Most probably don't realize the extent of water contamination that has resulted from the use of salt on roads and elsewhere. It has polluted many drinking water supplies including wells and surface reservoirs. in Northern VA, a primary reservoir, the Occoquan, is reaching levels of sodium that may soon require removal treatment (a very expensive option) or going to an alternative water source.

Although state departments of transportation are frequently blamed some interesting research from NH has shown that private sources such as parking lots and driveways actually contribute more than their fair share when compared to public roads. Many private operators over apply either though bad practices or the direction of property owners that insist on seeing salt crystals on the ground even when no snow or ice may be present or forecast. They see it as liability aversion.
 

semipro

Minister of Fire
Jan 12, 2009
3,683
SW Virginia
I work for the street department of my local town and we use salt. It sucks really. Its only good to around 17 or 18 degrees then it wont melt the ice and snow so we have to add chemical to it. Thats not too often down here tho. As far as concrete vs black top......its cheaper. There is a lot more labor involved with concrete because of forms and finish work whereas with asphalt pretty much two guys on a paver and a couple guys ahead of them shoveling some in low spots or what have you before paver goes over it. Blacktop takes the abuse of salt pretty well too. I hate the salt tho because all winter long it is impregnated in the shop parking area. It really eats a vehicle inside out and there is no way to stay ahead of it short of washing your rig every day.
It is messy when applied to salt as a wetting agent or alone.
Organics like beet juice are also bad for the surface waters they end up in. Once large slugs of organics like beet juice hit a waterway its biological degradation consumes most of the dissolved oxygen in the water and can result in fish kills.
 

SidecarFlip

Minister of Fire
Most probably don't realize the extent of water contamination that has resulted from the use of salt on roads and elsewhere. It has polluted many drinking water supplies including wells and surface reservoirs. in Northern VA, a primary reservoir, the Occoquan, is reaching levels of sodium that may soon require removal treatment (a very expensive option) or going to an alternative water source.

Although state departments of transportation are frequently blamed some interesting research from NH has shown that private sources such as parking lots and driveways actually contribute more than their fair share when compared to public roads. Many private operators over apply either though bad practices or the direction of property owners that insist on seeing salt crystals on the ground even when no snow or ice may be present or forecast. They see it as liability aversion.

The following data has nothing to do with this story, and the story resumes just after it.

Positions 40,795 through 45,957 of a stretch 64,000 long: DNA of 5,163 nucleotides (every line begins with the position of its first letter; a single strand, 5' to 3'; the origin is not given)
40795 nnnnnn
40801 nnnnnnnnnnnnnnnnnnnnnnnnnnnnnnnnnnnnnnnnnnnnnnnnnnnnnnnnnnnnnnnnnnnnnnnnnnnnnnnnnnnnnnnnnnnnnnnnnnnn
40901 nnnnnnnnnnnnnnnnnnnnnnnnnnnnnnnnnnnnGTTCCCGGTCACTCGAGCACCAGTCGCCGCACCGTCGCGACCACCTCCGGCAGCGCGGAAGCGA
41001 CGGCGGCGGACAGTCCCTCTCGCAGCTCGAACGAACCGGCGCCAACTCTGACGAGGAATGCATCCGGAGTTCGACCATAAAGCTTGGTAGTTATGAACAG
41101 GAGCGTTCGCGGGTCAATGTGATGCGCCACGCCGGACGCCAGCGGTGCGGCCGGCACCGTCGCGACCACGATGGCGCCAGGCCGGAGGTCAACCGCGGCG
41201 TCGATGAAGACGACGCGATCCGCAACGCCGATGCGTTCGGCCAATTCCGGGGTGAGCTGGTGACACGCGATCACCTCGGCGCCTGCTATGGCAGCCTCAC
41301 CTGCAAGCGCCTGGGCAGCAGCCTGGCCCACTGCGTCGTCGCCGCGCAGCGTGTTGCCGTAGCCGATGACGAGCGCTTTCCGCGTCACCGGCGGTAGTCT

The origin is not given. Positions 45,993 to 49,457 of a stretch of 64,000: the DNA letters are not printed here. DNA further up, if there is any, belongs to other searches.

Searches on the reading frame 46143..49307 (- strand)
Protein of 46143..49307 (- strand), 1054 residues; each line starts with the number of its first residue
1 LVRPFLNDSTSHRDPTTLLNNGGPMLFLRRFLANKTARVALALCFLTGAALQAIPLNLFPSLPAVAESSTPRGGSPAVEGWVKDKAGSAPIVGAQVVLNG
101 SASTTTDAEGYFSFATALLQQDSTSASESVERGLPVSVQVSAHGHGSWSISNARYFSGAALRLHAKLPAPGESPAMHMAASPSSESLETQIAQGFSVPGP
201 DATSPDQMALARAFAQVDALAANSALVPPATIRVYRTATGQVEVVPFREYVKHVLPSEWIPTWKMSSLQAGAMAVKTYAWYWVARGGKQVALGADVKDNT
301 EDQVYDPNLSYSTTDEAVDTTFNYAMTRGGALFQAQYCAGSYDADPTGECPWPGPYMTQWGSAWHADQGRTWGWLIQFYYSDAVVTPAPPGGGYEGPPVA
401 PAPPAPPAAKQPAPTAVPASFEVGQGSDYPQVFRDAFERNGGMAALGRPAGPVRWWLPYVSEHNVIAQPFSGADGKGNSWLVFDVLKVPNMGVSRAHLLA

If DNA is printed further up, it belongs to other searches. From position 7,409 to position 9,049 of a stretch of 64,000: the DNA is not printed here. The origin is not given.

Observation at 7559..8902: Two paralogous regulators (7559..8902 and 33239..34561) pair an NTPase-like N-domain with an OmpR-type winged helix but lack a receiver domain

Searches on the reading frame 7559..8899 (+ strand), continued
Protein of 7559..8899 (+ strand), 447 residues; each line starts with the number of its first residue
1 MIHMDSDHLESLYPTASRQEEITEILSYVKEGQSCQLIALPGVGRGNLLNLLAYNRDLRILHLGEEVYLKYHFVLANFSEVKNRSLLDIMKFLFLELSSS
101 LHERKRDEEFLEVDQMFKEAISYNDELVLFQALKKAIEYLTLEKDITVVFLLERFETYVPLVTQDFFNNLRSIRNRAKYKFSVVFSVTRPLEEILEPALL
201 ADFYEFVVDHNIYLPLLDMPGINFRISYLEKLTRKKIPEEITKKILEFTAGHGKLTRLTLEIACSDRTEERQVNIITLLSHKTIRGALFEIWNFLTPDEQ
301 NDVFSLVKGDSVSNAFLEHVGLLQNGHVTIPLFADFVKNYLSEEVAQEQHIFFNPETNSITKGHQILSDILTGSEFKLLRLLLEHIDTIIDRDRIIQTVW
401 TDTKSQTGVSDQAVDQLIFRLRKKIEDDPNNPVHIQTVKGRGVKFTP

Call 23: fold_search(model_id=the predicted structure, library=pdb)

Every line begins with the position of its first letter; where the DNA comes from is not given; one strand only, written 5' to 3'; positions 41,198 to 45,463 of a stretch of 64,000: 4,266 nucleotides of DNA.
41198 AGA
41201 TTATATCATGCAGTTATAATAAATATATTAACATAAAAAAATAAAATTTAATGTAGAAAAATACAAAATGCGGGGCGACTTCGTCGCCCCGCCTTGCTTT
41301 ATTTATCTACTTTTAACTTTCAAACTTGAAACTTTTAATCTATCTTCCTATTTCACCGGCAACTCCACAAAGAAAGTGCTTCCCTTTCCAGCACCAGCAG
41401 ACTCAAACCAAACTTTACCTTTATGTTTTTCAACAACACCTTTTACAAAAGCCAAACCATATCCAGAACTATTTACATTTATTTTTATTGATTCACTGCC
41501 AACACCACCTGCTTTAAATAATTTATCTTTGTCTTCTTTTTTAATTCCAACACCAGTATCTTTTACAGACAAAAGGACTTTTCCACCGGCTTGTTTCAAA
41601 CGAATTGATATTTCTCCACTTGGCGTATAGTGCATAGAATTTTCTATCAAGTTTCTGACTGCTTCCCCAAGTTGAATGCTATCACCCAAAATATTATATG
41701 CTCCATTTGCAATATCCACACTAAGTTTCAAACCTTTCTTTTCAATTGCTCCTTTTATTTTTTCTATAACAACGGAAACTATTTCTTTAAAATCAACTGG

I can relate to that. Salt application washes down storm sewers and gets in the lakes and streams. It's the put it on and it washes away and sight unseen syndrome. I'm very glad I live far removed from any salt or de icer application on an unpaved road miles from pavement and sat application.

Never knew beet juice was used. I always thought it was for ag tractor tire ballast.
 

ben94122

Member
Sep 4, 2017
70
California
Out here in the Sierras we use sand, which works great. Never understood why it wasn't used in the rest of the country. Maybe there are just too many roads to make sanding practical. I use sand on my front walkway, too.
 
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SidecarFlip

Minister of Fire
Hot sand on ice is great. Hot sand melts into the ice and creates a sandpaper like surface. Used in Northern Michigan but not down here because they say the sand clogs storm sewers. Sounds lame to me but what do I know anyway.
 

Seasoned Oak

Minister of Fire
Oct 17, 2008
6,639
Eastern Central PA
Out here in the Sierras we use sand, which works great. Never understood why it wasn't used in the rest of the country. Maybe there are just too many roads to make sanding practical. I use sand on my front walkway, too.
Its about as eco friendly as you can get. I can imagine what salt does to a clean trout stream.
 
Lately our road maintenance crews have been using less and less salt on the roads. More so due to cost and budget cutbacks that environmental reasons, but to be honest I like it better. I on a daily basis cross the boundary between 2 municipalities that do maintenance at different intervals, that leads to some roads being salted with the next section not. The section that wasn't salted gets extremely slippery with the salt tracked onto it from the salted areas. It's also been too cold lately for salt to be effective, so some sand is used instead. But a lot of places the maintenance crews plow the road and that's it, only sanding critical intersections.

We have all gotten used to the change in road care, most of us now run winter tires many of them being studded and just adapt to the conditions. It's also not uncommon to see semi's running around through town with tires chains on to get enough traction.

Some cities have tries calcium chloride with extreme push back from residents due to increased corrosion on vehicles, and others have used beet juice with moderately successful results. Ultimately the best seems to be to just keep the snow off the roads by plowing, to apply sand as needed and run winter tires, leaving salt only for freezing rain events.
 
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WinterinWI

Member
Dec 6, 2018
150
Wisconsin
Many private operators over apply either though bad practices or the direction of property owners that insist on seeing salt crystals on the ground even when no snow or ice may be present or forecast. They see it as liability aversion.
There is certainly truth to that. Many business owners would rather dump a bunch of extra salt down than risk an expensive workers comp claim or lawsuit.

There are some snow/temperature conditions that I just shake my head when I see salt being put down, particularly when it's still snowing. Some types of snow are pretty easy to walk on without being slippery, and turning it into slush can make it worse.
 

SidecarFlip

Minister of Fire
CACL and brine are death on vehicle electrical systems and suspension parts too.